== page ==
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Euro Area Bond Yields Extend Falls as Bond Rally Continues

July 20 (Reuters) - German bond yields on Tuesday fell to their lowest since February, pushing the entire German yield curve to the brink of turning negative as investors continued to snap up government bonds.

Fears around the Delta variant of the coronavirus and the continuation of position adjustments into bonds pushed both German and U.S. Treasury yields on Monday to their lowest since February, analysts said, with a 10-basis point drop in benchmark 10-year U.S. Treasury yields - the best daily performance since February - leading the way.

The bond rally continued on Tuesday even as stock markets rose following their worst session of the year in Europe on Monday.

After relatively contained moves at the start of the session, bond yields in the euro area fell sharply alongside European peers outside the single currency bloc and outperformed U.S. Treasuries, where yields initially rose then fell. Bond yields move inversely with prices.

Germany’s 10-year yield, the benchmark for the euro area, fell to -0.427%, the lowest since early February, and was down 3 basis points by 1130 GMT.

30-year yields led the way, dropping 4 basis points to 0.04%. They are approaching sub-zero levels for the first time since February. A move below zero would push the entire German yield curve into negative territory.

The euro area real yield, which strips out the impact of expected inflation, as measured by swaps, fell to a new record low below -1.55%.

“It’s not a risk story,” said Peter McCallum, rates strategist at Mizuho, noting the rise in European stocks and the tightening of credit spreads on Tuesday.

“The risk-off in equities hasn’t actually been that dramatic as to cause this kind of move. So that’s when you think there’s something else and it does make sense that people taking off (short) positions is part of it,” he added, pointing to sudden falls in bond yields in the last two sessions.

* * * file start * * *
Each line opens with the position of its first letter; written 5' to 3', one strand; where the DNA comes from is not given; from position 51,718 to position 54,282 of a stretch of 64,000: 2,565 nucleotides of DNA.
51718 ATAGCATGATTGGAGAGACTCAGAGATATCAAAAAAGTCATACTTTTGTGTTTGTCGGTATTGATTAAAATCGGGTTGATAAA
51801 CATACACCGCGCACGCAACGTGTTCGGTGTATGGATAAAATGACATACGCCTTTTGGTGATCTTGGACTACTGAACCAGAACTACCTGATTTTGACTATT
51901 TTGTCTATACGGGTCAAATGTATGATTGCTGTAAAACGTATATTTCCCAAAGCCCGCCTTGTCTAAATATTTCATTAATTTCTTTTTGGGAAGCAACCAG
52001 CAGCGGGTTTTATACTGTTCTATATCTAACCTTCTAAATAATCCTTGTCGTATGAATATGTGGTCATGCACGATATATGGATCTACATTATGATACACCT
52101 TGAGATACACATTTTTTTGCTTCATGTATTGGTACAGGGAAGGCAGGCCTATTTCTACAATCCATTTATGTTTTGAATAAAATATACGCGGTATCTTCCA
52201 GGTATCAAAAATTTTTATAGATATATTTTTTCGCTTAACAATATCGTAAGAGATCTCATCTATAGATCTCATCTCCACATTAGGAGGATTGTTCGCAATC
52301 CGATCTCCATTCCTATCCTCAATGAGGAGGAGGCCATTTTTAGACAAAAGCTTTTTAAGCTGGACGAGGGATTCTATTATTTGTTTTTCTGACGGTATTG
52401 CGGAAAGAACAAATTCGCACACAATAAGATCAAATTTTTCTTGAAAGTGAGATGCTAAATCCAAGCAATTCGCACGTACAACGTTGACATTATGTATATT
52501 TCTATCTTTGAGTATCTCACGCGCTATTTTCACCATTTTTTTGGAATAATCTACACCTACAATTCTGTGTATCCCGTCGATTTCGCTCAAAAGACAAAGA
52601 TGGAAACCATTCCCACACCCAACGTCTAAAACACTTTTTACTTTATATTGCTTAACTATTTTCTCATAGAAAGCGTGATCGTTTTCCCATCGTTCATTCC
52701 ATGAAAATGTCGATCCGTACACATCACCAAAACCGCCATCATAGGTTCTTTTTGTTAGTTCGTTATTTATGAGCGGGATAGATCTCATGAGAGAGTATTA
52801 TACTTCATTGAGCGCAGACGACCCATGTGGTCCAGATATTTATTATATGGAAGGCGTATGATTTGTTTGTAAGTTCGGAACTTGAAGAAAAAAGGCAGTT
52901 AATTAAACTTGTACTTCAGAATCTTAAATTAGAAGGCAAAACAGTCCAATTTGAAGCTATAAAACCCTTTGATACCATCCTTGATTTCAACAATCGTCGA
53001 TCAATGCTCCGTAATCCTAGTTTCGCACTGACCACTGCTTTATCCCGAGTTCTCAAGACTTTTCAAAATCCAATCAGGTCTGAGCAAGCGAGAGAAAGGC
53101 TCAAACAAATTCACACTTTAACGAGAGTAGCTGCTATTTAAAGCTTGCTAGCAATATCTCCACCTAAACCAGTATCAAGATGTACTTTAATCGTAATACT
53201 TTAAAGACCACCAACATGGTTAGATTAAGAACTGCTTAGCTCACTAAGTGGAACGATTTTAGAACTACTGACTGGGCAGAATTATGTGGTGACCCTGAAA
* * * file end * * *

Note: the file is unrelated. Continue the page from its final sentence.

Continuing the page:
Such sharp moves often happen when stop loss orders – to buy or sell bonds when a certain level is breached – are triggered.

Italian government bond yields fell nearly 2 bps to 0.678%, their lowest since April, but as they underperformed German bonds, the closely watched gap with German 10-year yields rose over 110 bps for the first time since July 8.

Five-year yields were close to turning negative for the first time since April, falling as low as 0.002%.

There was no bond market reaction to German producer prices data, which showed a 1.3% increase month-on-month and 8.5% increase year-on-year. The yearly increase is set for the biggest jump since 1981 according to Refinitiv Eikon – in another sign of inflationary pressure.

In the primary market, Germany raised 3.349 billion euros from the reopening of a seven-year bond at auction.

(Reporting by Yoruk Bahceli, Editing by Sherry Jacob-Phillips and Shailesh Kuber)

Source: Reuters

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